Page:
7-10 , 2000
Democracy and the Rule of Law in a Changing World Order,
March 7-10, 2000, examined the relationship between the rule of
law and the spread of democracy in many parts of the world and looked
at how countries with differing legal traditions confront major
common problems under a constitutionally provided rule of law. Democracy
and the Rule of Law focused on seven significant areas of the
law where changing needs and evolving legislation create a dynamic
legal context, including transnational justice and national sovereignty;
corporate power, national sovereignty, and the rule of law in a
global economy; natural resources and the environment: individual
versus community interests; political status and democracy in multi-ethnic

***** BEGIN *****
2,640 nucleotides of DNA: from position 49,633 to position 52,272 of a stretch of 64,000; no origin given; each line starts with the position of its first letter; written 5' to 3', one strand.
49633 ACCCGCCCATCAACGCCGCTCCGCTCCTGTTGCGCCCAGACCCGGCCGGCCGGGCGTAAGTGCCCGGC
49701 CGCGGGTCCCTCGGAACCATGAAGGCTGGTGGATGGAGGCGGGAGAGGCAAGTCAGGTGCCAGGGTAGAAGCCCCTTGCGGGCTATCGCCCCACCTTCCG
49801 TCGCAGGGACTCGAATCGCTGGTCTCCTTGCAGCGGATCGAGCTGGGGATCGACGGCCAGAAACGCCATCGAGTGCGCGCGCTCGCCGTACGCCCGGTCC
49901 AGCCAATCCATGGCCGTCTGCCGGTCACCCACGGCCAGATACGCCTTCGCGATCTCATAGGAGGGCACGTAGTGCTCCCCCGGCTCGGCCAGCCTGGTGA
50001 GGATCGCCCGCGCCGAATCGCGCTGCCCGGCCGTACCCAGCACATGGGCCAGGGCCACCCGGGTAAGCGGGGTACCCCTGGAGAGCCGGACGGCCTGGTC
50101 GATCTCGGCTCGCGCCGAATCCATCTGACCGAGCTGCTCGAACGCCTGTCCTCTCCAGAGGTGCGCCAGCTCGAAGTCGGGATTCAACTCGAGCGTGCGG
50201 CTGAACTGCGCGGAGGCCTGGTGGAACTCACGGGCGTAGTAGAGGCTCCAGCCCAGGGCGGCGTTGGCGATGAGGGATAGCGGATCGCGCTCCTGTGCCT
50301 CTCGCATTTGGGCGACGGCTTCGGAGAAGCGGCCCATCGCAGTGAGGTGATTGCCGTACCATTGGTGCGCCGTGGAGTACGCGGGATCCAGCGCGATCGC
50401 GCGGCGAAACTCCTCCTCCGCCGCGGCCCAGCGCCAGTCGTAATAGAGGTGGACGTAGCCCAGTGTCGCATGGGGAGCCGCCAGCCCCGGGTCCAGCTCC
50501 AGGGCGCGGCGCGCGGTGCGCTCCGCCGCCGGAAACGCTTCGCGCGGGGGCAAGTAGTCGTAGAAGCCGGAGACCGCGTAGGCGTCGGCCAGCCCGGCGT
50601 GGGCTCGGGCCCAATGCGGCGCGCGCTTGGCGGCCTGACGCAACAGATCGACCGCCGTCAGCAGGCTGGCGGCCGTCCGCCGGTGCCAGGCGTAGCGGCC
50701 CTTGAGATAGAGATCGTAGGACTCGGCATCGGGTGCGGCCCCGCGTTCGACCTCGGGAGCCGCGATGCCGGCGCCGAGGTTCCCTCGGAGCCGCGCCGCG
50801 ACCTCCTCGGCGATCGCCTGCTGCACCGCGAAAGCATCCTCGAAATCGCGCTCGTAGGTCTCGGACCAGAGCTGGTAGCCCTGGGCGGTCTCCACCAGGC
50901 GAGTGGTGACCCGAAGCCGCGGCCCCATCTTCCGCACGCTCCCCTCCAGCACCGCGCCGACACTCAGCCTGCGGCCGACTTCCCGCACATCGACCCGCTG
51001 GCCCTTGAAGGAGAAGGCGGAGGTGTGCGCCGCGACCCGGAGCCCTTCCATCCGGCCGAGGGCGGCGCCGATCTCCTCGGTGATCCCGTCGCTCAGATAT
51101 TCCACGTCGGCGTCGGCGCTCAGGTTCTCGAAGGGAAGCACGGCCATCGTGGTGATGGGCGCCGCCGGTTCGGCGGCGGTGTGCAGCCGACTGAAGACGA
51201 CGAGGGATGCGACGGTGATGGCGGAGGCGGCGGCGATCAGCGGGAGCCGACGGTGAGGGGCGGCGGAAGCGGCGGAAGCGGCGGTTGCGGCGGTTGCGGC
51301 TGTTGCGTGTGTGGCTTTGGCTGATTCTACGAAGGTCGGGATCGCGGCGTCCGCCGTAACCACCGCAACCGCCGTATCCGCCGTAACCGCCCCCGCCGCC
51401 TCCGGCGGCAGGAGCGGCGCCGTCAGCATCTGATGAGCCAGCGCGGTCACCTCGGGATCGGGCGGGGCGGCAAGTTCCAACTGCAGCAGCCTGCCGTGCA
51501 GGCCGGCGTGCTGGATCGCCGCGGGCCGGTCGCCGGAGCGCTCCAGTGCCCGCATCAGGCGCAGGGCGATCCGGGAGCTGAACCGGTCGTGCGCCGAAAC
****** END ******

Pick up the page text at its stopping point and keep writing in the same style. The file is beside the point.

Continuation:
and multi-racial states; the state and human rights; roles of women:
norms and cultures; religion, culture, and governance. The Law
Library of the Library of Congress and the New
York University School of Law were the symposium's cosponsors.
book, Democracy and the Rule of Law in a Changing World
Order, based on this symposium, will be published by
CQ Press, a division of Congressional Quarterly Inc., in early 2001.
To reserve your copy, please call 1-800-638-1710 or E-mail: email@example.com.
addition to support from the Library of Congress and the New York
University School of Law, the symposium was funded in part through
the generosity of Anthony and Beatrice Welters; The
William and Flora Hewlett Foundation; William
S. Hein & Co.; Court
Record Services, Inc.; and, the Friends
of the Law Library (in association with gifts from the Fannie
Mae Foundation; O'Melveny & Myers LLP; the West Group; and LEXIS-NEXIS).